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English opinion.

--"Public opinion here has undergone a remarkable change with regard to American affairs. At first it sided with the North, supposing that the latter represented abolition principles, and it became quite enthusiastic when the free States flew to arms to protect the capital and the border States. But when it appeared that the North would gladly make any terms with the South, and was quite ready to give up the slavery question altogether, when the mad expenditure of the North became known, when they turned the aggressors, when they show how barbarous was their mode of warfare, public opinion gradually veered round, and the seizure of Mason and Slidell confirmed the change. It certainly appears as if liberty is in great danger in the North.

‘"I am very sorry you look so confidently to England breaking the blockade. Assuredly, it will not be allowed to last indefinitely, but we shall not interfere yet. The public think that would be identifying ourselves with slavery, and would oust any Government that would attempt it at present. Besides, we think that the resources of the North are beginning to fail, and that for the sake of a durable peace, it is better the game should be played out to the last without interruption. And we know that our interference is part of the programme which the South has laid down, and we have no desire to fall in the open trap. Almost all believe that the war has now become for a boundary; no one here expects the North and South ever to unite again, by conquest or otherwise, nor is it thought desirable for any one's sake. I need not say that the military operations of the South have been looked upon with admiration, and, indeed, have had much to do with respect to the charge of opinion to which I have adverted."’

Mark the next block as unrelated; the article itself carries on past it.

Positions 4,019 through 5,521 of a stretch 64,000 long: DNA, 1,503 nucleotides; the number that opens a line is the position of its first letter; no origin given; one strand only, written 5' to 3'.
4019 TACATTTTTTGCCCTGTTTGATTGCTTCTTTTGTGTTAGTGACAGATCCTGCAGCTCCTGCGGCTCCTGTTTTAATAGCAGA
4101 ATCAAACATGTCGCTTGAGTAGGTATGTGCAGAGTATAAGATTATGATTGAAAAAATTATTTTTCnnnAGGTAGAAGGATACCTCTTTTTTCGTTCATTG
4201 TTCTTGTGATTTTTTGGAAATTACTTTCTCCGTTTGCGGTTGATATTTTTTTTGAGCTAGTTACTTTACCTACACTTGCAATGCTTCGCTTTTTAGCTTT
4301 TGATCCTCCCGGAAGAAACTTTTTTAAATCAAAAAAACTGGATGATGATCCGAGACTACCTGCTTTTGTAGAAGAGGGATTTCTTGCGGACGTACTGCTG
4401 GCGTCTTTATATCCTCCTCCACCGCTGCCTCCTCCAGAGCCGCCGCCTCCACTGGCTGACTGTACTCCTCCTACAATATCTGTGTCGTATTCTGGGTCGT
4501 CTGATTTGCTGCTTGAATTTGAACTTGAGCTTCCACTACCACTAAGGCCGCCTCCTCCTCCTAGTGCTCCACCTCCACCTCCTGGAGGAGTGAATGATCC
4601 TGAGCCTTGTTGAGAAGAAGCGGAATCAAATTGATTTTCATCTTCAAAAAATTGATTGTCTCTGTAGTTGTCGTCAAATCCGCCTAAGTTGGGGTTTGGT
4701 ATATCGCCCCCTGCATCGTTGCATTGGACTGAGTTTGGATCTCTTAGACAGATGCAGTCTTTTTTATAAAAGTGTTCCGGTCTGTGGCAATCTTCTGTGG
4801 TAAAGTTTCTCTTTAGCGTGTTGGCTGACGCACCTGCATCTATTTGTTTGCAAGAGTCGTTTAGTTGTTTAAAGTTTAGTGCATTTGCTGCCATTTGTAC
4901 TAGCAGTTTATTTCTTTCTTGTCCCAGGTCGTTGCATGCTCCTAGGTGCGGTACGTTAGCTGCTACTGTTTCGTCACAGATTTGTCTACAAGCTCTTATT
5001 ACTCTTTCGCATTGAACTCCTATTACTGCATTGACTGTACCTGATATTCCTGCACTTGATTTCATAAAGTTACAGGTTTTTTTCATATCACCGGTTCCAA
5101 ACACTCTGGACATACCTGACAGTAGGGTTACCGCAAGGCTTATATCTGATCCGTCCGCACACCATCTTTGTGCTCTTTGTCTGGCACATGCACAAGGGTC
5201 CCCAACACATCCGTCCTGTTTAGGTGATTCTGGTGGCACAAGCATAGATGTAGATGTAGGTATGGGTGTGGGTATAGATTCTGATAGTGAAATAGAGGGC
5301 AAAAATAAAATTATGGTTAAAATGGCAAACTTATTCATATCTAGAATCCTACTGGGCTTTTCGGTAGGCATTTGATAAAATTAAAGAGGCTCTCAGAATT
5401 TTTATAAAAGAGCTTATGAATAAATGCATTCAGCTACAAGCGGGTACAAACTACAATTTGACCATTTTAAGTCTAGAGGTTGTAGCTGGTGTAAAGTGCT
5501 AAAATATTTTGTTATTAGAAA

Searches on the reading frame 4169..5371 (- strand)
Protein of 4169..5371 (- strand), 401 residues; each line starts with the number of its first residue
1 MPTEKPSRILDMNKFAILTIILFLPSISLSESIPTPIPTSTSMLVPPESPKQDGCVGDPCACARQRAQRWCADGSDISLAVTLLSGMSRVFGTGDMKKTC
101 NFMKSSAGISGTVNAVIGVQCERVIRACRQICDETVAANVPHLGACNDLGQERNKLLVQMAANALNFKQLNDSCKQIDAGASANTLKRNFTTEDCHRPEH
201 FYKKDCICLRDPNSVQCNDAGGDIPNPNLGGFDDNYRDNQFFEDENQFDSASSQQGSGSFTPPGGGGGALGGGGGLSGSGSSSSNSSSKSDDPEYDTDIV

We are indebted to a lady friend, a native of England, but long resident in this country, for the extract given above from a private letter received from an intelligent gentleman living in London. The views expressed agree substantially with statements derived from other sources.--Columbia Guardian.

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Slidell (1)
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